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Scrotal lumps, pain and swelling

Hydrocele, varicocele, testicular torsion

There are many causes of lumps or pain in the scrotum, including hydrocele, varicocele, and testicular torsion. Most lumps are not cancer, and many are not serious. However, you should always see a doctor if you have pain or a lump in this area.

You should always see a doctor if you notice any pain or swelling in your scrotum. If it is painful, you should seek advice urgently.

Male Reproductive Organs

Male Reproductive Organs

Cross-section view

Cross-section diagram of a testis

Testicles photo


Swellings in the scrotum can be due to:

  • Extra fluid inside.

  • Abnormal tissue growing.

  • Normal tissue which has become swollen, inflamed, or hard.

Patient picks for Testicle and scrotum problems

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The symptoms depend on the cause of the problem. Possible symptoms include:

  • Noticing a lump which has not been there before.

  • A sudden pain.

  • A dull ache.

  • Redness or warmth of the skin of your scrotum.

  • The testicle (testis) or structures around it may be very tender.

  • Swelling of your scrotum.

  • Feeling sick (nauseated) or being sick (vomiting).

  • Having a temperature, passing urine more frequently, or pus or blood in your urine (if the cause is an infection).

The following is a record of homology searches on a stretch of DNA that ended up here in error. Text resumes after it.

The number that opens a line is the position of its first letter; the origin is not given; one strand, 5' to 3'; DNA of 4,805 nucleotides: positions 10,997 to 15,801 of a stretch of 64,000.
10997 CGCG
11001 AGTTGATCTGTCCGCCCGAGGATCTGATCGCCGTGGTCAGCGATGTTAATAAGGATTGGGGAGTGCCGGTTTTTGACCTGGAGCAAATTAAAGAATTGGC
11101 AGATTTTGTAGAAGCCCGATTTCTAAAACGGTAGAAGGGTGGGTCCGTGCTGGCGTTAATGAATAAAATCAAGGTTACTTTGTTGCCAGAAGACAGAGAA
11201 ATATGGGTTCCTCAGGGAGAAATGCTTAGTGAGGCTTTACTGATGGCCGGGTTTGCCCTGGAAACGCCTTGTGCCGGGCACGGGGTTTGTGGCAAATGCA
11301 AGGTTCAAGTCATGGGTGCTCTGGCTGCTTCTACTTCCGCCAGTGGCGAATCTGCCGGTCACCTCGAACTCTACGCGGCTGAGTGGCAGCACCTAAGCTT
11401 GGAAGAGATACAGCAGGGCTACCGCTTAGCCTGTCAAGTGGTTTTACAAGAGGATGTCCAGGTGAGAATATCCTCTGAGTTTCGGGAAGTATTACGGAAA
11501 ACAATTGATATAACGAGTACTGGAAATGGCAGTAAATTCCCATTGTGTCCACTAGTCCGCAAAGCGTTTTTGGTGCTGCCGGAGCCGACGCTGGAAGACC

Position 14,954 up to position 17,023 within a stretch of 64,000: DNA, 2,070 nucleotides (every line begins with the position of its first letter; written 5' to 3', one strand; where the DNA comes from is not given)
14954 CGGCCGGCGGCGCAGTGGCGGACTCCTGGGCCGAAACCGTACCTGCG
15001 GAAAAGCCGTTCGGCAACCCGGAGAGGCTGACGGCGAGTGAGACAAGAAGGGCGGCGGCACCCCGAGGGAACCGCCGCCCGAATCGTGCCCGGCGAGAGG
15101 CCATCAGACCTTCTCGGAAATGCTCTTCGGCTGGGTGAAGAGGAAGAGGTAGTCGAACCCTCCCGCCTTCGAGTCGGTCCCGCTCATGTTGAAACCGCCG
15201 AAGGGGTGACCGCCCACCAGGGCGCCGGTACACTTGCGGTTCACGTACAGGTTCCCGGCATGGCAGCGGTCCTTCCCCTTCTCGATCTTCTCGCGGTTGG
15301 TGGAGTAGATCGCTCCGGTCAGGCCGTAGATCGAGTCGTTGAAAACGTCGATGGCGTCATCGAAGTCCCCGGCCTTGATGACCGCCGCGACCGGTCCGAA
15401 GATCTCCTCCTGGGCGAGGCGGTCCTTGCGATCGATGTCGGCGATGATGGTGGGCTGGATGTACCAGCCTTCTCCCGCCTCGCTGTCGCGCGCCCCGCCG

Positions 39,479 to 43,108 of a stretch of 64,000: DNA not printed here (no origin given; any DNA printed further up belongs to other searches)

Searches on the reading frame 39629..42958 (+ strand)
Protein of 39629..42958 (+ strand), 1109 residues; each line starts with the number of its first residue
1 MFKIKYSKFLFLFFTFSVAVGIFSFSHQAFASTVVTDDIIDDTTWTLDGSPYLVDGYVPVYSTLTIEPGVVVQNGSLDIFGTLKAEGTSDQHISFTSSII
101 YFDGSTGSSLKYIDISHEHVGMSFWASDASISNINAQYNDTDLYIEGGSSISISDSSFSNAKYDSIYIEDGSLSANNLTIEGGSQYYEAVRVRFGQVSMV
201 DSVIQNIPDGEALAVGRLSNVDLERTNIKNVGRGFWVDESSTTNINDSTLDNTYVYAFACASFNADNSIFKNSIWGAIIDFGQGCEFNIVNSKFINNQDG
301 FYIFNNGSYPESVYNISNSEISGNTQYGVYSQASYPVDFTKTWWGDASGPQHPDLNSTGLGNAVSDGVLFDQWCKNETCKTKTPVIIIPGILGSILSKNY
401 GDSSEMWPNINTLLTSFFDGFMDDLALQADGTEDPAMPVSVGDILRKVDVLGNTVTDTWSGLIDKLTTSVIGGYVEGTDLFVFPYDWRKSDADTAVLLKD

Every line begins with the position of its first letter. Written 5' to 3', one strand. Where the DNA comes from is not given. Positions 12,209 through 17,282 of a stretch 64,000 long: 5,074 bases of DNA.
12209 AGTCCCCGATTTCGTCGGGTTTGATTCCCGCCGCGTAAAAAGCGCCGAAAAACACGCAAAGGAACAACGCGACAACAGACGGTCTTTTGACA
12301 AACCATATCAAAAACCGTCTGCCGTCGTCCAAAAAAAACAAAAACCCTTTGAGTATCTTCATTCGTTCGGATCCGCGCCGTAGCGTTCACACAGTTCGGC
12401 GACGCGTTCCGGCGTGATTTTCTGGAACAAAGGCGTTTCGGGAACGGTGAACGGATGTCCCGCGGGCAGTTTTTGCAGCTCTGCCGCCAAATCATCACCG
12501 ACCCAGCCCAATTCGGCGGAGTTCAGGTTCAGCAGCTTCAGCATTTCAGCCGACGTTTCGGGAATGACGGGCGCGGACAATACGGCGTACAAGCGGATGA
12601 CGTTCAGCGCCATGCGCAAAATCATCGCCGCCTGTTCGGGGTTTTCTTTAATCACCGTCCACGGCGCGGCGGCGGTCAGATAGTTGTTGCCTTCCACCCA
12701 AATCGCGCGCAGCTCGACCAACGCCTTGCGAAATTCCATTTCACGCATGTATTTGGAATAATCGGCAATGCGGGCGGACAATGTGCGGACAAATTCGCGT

Causes of pain or lumps in the scrotum

Common causes of pain or swelling in the scrotum include:

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Uncommon causes of scrotal swellings or pain

Other rare or less common causes include:

What tests are used for scrotal lumps or pain?

Your doctor will often be able to tell what kind of swelling it is just from examining you. For example, they may shine a light through your scrotum, as fluid will light up. Or they may ask you to cough which may make a hernia more obvious.

You will usually have an ultrasound scan to be sure of the cause and to find out whether you need any treatment. An ultrasound scan is a painless test that uses sound waves to create images of organs and structures inside your body. Sometimes a blood test may be helpful too.

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The treatment totally depends on the cause. Often no treatment at all is needed. Other times - for example, in testicular torsion or testicular cancer - treatment is needed urgently. See each individual leaflet for further information on the different treatments.

NB: always see a doctor for advice about whether treatment is needed.

Further reading and references

Article history

The information on this page is written and peer reviewed by qualified clinicians.

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